Sure, be happy to!

We are fortunate here at Two Town to have a number of high sku-count collections under development right now (things are cookin’ out there!) and there has been a lot of post-contract, pre-production work involved with some of them. The artist/client interchanges run the gamut from simple “give us a little more bleed” or “saturate the background color a bit more” up to “replace that pirate with a princess” or “change out these 3 designs completely and replace them with…” sometimes significantly altering the original artwork.
Decision time. Your response options for these kind of requests can run from “no way” to “no problem”, but the one safe bet at this stage of a project is that you will not have a lot of time to think about it.
Some artists have a visceral reaction to these type of requests, treating them as a personal affront, and others will just shrug their shoulders and get to work. It is one of the big differences between the licensing world and contract work, and also one reason why some experienced designers quickly drop out of the business. On occasion the collaboration between artist and licensee could almost fit the definition of spec work, and for many who have worked as traditional illustrators or graphic designers that is unacceptable.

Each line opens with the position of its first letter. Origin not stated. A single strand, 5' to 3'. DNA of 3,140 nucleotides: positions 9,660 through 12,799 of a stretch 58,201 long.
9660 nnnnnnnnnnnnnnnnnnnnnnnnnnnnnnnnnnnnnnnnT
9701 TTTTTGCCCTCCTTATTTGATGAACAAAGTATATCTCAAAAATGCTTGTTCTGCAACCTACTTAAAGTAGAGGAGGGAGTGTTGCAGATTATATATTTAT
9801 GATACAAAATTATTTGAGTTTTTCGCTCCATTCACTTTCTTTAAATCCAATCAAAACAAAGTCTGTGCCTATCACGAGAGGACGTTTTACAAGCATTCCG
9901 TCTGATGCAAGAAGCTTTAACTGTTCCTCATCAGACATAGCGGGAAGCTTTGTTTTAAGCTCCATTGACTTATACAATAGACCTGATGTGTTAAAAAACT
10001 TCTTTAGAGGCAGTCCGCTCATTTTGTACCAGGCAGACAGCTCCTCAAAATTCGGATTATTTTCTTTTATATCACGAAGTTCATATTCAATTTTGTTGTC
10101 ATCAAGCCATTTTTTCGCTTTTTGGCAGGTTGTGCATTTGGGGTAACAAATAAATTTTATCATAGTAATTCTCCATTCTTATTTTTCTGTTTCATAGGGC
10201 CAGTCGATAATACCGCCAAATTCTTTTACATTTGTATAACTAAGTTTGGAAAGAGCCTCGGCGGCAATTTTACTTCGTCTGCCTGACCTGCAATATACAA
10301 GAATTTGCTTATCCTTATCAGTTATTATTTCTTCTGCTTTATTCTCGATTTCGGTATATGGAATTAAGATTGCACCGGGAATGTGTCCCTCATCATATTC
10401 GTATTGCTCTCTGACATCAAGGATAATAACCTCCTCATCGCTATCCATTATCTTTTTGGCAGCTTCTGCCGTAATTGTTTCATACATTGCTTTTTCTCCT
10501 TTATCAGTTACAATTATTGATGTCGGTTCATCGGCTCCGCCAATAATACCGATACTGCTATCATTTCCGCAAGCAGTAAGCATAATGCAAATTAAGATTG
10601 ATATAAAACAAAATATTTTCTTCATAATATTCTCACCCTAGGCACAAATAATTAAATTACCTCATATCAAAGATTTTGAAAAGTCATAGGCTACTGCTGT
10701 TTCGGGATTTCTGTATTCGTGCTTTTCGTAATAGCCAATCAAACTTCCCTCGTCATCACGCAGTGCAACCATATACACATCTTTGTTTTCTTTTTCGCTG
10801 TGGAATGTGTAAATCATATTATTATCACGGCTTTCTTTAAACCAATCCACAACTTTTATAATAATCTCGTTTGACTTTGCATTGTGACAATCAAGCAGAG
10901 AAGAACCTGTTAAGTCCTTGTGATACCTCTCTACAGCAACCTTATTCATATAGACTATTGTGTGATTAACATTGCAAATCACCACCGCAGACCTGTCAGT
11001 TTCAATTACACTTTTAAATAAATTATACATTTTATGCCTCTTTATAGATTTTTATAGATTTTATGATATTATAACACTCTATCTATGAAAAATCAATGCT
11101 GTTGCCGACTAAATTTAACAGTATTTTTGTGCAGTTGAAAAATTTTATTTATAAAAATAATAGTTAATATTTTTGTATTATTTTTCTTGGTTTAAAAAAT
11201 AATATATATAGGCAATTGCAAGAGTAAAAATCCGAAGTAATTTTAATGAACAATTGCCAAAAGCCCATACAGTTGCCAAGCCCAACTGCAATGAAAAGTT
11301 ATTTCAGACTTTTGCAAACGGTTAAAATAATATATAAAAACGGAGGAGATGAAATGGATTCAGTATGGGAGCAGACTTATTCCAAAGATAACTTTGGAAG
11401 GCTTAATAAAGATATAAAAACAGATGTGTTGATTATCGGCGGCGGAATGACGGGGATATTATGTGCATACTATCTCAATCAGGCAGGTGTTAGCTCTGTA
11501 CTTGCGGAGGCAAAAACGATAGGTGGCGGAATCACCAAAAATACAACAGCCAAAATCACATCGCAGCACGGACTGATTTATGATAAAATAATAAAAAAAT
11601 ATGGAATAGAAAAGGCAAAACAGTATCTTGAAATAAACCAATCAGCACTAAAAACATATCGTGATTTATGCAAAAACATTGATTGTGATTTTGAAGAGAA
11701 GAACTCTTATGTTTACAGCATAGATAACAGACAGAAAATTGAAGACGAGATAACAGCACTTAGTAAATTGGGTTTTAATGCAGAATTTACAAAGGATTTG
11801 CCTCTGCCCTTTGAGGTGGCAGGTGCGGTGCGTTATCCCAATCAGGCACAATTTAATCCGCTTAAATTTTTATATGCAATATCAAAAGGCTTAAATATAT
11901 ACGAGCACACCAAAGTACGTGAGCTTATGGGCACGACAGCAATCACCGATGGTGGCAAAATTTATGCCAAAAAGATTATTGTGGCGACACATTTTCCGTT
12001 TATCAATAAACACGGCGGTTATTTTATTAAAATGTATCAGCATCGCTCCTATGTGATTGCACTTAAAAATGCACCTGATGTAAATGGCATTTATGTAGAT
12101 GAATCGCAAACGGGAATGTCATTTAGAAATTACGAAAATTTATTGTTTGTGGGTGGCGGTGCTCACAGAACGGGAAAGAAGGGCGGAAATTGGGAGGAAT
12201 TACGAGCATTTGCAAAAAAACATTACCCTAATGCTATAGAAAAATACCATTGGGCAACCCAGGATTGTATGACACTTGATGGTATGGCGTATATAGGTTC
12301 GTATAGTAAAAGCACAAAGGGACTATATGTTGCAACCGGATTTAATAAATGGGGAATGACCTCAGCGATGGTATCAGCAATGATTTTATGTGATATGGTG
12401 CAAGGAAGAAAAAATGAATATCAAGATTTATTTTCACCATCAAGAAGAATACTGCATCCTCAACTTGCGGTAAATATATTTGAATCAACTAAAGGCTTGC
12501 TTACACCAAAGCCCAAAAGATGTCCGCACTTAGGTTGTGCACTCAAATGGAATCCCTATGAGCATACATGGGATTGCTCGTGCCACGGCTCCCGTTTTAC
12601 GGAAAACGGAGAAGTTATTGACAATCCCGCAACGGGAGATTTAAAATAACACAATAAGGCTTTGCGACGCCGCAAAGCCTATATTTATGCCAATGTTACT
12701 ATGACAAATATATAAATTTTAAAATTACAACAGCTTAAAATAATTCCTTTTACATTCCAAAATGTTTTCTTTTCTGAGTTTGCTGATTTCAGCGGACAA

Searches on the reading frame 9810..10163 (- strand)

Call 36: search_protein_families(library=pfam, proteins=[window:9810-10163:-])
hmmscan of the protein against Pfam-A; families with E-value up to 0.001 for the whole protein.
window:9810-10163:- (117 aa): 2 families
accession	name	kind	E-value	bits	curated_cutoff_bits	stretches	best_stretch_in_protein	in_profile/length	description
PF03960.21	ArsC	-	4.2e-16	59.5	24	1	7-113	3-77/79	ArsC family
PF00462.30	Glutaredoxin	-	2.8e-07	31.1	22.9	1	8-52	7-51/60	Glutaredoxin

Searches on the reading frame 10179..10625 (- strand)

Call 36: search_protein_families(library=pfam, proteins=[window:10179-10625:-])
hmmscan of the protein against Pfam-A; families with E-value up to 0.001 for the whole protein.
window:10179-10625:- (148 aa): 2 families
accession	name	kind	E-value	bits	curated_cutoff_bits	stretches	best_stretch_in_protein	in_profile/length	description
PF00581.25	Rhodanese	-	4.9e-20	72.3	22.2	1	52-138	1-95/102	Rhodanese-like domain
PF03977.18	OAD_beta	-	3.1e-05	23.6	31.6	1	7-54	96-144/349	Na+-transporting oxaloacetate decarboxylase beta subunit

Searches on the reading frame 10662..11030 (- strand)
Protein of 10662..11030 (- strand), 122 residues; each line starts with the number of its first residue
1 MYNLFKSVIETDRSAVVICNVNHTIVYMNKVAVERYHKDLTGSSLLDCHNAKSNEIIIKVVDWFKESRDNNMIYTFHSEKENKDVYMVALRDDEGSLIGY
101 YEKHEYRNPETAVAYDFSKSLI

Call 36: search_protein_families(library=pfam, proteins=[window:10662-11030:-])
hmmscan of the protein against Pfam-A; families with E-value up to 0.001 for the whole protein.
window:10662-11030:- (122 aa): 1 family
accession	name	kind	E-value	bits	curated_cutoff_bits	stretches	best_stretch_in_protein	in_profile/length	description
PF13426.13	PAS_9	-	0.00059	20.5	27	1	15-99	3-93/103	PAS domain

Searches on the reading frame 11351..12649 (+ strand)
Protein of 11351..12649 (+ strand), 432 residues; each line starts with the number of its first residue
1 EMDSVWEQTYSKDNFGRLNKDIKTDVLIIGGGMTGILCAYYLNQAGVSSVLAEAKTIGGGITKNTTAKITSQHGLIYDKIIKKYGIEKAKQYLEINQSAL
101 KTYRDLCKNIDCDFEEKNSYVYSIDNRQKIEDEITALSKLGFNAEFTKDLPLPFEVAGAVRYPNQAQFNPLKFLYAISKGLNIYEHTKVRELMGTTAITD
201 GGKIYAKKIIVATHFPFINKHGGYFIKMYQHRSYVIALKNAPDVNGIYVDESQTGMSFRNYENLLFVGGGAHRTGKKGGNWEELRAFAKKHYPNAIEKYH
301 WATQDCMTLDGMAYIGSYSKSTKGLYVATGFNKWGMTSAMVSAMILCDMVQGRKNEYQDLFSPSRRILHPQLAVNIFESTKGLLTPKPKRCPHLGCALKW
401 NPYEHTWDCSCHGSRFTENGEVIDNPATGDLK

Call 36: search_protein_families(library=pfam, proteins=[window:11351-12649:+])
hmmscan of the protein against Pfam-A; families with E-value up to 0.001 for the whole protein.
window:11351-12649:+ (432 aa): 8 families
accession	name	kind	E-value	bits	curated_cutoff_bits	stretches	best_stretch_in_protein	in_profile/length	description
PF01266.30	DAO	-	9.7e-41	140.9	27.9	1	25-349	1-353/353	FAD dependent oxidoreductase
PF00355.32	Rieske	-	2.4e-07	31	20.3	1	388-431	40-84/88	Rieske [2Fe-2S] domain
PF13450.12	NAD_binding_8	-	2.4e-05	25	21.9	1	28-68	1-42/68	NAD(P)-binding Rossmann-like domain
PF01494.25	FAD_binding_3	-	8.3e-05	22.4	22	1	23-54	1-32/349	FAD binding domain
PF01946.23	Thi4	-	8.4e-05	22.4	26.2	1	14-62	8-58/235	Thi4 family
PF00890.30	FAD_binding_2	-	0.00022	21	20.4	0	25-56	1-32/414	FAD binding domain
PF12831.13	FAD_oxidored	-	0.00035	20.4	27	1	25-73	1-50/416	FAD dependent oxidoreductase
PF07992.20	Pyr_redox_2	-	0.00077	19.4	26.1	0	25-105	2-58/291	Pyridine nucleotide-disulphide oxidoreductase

It may be helpful to consider the mindset of your licensees: a group made up of business professionals looking to make the most economical, risk-averse, and high-value decisions for their companies. Any new product can be considered a risky venture into which they pour many thousands of dollars in the hope it will sell, and sometimes it doesn’t – the “sure thing” does not exist. You are asking your clients to make a major financial investment in your designs, and it is not too farfetched to think that in some cases you could be asking someone to bet their job on your concepts. So when you react negatively or worse yet, emotionally, to their suggestions aimed at improving the chances of marketing a successful product… well, let’s just say you need to take a step back and carefully consider what they are saying. This is not about your artistic vision anymore.
Much, if not most, of the time there will not be any additional compensation available for the effort that goes into fulfilling these requests. We all would like to get paid sooner rather than later for work we’ve done, and when advances were typical this was less of an issue.  Of course advances are much more rare now and licensing requires the long view. The payback will be down the road when the product starts to generate revenue on the market. I believe you need to approach it from a different place than the “they are taking advantage of the artists” people, because the market is changing and it won’t be going back to where it was. Try looking at it as a collaboration where all parties are interested in the same thing – making a saleable product.